Goldberg v. CPC Intern., Inc., 495 F. Supp. 233 (N.D. Cal. 1980)

US District Court for the Northern District of California - 495 F. Supp. 233 (N.D. Cal. 1980)
August 13, 1980

495 F. Supp. 233 (1980)

Lisa P. GOLDBERG, a resident of the City and County of San Francisco, State of California, the Essential Ingredient, a California partnership; Black Kettle, Ltd., a California limited partnership; on behalf of themselves and all others similarly situated, Plaintiffs,
CPC INTERNATIONAL, INC., a corporation; A. E. Staley Manufacturing Company, a corporation; Standard Brands, Inc., a corporation; American Maize-Products Company, a corporation; The Hubinger Company, a corporation; National Starch and Chemical Corporation, a corporation; Penick & Ford, Ltd., a corporation; Anheuser-Busch, Inc., a corporation and DOES 1 through 100, inclusive, Defendants.

No. C-80-1677-WWS.

United States District Court, N. D. California.

August 13, 1980.

*234 *235 Ronald Lovitt, J. Thomas Hannan, Lovitt & Hannan, Inc., Mark F. Anderson, E. Craig Moody, Nancy A. Nugent, Niesar, Moody, Hill, Massey & Kregstein, San Francisco, Cal., Robert L. Palmer, Martori, Meyer, Hendricks & Victor, P. C., Phoenix, Ariz., for plaintiffs.

George R. Poehner, Coke & Coke, Dallas, Tex., for Standard Brands, Inc.

Donald G. McCabe, Hall, McNicol, Hamilton & Clark, New York City, for American-Maize Products Co.

Morton M. Maneker, Proskauer, Rose, Goetz & Mendelson, New York City, for A. E. Staley Manufacturing Co.

Dennis McInerney, Cahill, Gordon & Reindel, New York City, for CPC International, Inc.

James R. Irwin, Shidler, McBroom, Gates & Baldwin, Seattle, Wash., for Penick & Ford, Ltd.

Joseph Barbash, DeBevoise, Plimpton, Lyson & Gates, New York City, for National Starch & Chemical Corp.

Harold F. Baker, Terrence C. Sheehy, Peter E. Moll, Howrey & Simon, Washington, D. C., Timothy E. Carr, San Francisco, Cal., for Anheuser-Busch, Inc.

William Simon, Keith E. Pugh, Jr., Edward P. Henneberry, Kevin P. McEnery, Howrey & Simon, Washington, D. C., William G. Taffe, H. J. Heinz Co., Pittsburgh, Pa., Robert Campbell, San Francisco, Cal., for The Hubinger Co.



Plaintiffs filed a class action in the California state court, alleging violations of the Cartwright Act, Cal.Bus. & Prof.Code §§ 16700, et seq., and other common law torts. The substance of the allegations is that defendants engaged in price fixing and other conduct tending to stabilize prices. Named as defendants were eight corporations engaged in the production and sale of products containing corn derivatives. In addition plaintiffs named Does 1 through 100 as defendants. The allegations with respect to the Doe defendants are as follows:

17. DOES 1-50 are residents of California and officers and employees of defendants and entities owned or controlled by defendants. DOES 1-25 participated in the concerted activity which is the subject of this action by entering into agreements to restrain trade as alleged herein. Certain of DOES 1-25 had authority to set prices on behalf of their employers. DOES 26-50 reported and transmitted prices and bids to and from defendants or entities owned or controlled by defendants directly or indirectly through third parties or central agencies or institutes.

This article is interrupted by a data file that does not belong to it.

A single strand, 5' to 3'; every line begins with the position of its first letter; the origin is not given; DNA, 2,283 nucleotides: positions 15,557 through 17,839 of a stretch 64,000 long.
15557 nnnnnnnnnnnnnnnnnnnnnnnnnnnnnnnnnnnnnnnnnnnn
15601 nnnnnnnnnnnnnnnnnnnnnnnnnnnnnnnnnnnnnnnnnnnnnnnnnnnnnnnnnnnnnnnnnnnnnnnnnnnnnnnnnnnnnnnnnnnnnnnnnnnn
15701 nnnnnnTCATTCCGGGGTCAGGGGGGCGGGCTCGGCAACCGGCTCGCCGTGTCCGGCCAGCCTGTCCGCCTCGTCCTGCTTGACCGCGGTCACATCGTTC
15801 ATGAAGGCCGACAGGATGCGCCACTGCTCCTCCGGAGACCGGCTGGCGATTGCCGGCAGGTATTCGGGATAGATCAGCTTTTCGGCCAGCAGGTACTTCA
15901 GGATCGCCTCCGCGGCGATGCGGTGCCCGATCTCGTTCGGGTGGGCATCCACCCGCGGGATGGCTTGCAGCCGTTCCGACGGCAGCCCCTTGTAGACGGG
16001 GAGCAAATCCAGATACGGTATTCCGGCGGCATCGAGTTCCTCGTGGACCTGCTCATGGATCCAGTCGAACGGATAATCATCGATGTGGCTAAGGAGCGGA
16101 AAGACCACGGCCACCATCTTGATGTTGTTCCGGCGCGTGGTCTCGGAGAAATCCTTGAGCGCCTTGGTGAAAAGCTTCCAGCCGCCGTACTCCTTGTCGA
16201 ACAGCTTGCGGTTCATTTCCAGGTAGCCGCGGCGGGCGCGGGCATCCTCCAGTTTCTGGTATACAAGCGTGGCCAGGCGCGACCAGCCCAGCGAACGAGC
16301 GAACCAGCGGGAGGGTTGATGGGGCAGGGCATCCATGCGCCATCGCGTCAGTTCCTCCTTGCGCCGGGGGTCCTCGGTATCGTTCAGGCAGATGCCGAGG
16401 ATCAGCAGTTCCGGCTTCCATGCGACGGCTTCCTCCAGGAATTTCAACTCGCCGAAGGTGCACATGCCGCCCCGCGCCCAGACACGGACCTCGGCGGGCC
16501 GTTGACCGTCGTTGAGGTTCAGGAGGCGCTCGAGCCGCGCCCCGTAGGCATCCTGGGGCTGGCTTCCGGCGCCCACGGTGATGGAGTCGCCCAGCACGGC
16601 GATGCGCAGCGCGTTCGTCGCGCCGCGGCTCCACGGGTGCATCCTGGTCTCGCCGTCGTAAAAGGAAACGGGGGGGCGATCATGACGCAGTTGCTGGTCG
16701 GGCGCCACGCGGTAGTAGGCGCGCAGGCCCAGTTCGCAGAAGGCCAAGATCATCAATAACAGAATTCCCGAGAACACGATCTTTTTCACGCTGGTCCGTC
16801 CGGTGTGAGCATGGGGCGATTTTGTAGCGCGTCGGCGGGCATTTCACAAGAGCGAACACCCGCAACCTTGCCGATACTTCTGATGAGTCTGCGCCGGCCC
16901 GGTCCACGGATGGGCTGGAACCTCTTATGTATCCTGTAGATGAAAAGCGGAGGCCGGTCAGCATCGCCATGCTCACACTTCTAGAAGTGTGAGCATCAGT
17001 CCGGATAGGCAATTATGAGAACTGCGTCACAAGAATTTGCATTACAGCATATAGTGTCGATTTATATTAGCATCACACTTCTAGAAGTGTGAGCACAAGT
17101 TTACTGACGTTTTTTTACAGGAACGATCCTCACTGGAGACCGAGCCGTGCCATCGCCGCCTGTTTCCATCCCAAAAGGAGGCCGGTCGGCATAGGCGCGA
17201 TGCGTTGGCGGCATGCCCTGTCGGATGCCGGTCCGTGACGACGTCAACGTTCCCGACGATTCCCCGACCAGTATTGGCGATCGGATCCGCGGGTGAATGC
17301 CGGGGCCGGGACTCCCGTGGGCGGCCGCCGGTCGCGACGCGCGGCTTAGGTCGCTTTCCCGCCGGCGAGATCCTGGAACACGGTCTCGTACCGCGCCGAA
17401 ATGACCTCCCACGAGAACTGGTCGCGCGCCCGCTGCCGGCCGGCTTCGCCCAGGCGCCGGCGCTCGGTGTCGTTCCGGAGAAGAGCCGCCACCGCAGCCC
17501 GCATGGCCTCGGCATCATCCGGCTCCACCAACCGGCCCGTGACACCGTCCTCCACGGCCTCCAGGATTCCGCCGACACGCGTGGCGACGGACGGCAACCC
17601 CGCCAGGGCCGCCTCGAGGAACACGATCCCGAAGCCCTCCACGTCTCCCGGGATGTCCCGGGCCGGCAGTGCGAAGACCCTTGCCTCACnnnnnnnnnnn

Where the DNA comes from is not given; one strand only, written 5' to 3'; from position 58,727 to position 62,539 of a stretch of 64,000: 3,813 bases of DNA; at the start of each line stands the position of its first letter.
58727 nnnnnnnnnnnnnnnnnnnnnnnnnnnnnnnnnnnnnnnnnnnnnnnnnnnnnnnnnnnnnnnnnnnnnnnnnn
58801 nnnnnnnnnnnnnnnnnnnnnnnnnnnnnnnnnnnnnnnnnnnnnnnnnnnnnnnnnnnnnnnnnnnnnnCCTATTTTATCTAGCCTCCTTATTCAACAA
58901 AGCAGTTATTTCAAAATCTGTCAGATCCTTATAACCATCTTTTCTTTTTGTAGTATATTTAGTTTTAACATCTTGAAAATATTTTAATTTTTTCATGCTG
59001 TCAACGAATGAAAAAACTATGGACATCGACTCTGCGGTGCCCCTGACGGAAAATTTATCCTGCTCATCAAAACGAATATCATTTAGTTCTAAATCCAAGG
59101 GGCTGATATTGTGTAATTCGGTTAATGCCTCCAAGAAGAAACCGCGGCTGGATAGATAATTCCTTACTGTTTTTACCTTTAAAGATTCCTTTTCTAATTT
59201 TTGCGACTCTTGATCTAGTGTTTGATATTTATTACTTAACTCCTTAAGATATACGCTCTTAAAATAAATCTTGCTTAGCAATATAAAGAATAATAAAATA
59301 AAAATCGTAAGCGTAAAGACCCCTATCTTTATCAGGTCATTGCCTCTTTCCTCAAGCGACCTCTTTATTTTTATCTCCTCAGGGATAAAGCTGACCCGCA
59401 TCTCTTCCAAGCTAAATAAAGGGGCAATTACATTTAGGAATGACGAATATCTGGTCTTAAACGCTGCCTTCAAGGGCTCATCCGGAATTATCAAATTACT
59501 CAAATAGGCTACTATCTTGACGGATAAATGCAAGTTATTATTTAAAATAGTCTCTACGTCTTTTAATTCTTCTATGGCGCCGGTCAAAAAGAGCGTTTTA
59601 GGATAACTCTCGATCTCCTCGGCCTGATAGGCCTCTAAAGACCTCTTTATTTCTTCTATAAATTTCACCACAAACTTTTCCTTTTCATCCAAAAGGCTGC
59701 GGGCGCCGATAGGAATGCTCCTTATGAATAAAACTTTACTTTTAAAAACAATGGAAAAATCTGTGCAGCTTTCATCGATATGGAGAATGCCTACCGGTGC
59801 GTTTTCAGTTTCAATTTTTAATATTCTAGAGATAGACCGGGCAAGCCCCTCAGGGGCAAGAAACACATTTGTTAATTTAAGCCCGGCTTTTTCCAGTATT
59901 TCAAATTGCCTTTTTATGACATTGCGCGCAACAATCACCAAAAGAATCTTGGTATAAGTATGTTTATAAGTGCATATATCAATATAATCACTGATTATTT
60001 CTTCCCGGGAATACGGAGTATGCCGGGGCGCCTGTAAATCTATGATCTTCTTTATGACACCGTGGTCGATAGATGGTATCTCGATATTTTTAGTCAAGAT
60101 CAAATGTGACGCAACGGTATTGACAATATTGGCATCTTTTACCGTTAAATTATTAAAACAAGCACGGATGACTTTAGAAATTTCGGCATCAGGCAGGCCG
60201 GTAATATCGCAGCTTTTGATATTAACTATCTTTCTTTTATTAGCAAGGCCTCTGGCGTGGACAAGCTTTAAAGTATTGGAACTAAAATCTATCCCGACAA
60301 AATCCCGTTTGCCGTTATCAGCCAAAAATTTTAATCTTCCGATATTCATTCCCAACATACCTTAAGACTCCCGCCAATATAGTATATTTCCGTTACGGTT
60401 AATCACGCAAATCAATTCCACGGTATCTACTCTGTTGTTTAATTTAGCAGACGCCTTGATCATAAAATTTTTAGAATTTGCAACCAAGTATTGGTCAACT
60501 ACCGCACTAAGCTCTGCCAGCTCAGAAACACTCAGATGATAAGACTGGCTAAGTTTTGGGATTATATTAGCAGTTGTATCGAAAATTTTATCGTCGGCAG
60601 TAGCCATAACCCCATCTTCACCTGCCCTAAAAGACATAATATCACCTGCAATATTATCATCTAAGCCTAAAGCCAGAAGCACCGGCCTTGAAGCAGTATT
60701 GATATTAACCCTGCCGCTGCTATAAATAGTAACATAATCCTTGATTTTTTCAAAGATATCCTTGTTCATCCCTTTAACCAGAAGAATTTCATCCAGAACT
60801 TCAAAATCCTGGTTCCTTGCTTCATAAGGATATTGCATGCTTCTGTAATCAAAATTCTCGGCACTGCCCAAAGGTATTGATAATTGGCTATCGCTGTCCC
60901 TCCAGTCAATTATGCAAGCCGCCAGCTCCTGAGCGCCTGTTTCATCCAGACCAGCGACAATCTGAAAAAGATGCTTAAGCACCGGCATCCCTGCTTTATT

18. DOES 51-75 are institutes, central agencies, private individuals, partnerships and corporations who participated in the concerted activity which is the subject matter of this action. DOES 51-75 exchanged, distributed or relayed among defendants and entities owned or controlled by defendants current prices, prices charged particular customers, or information concerning sales or shipments of corn derivatives as alleged in paragraph 24(e) (iii) and (iv). Certain of DOES 51-75 are institutes, central agencies, corporations or partnerships and are organized and in good standing under the laws of the State of California with their principal place of business in the State of California. Certain of DOES 51-75 are private individuals and are residents of the State of California.
19. DOES 76-100 participated in the conspiracy alleged herein in ways which *236 are unknown to plaintiffs at this time. DOES 76-100 may or may not be residents of the State of California.
20. Except as described herein, plaintiffs are as yet ignorant of the true names, capacities and nature and extent of participation in the alleged conspiracy of defendants sued as DOES 1 through 100, inclusive, and therefore sues [sic] these defendants by such fictitious names. Plaintiffs will amend this complaint to allege their true names and capacities when ascertained.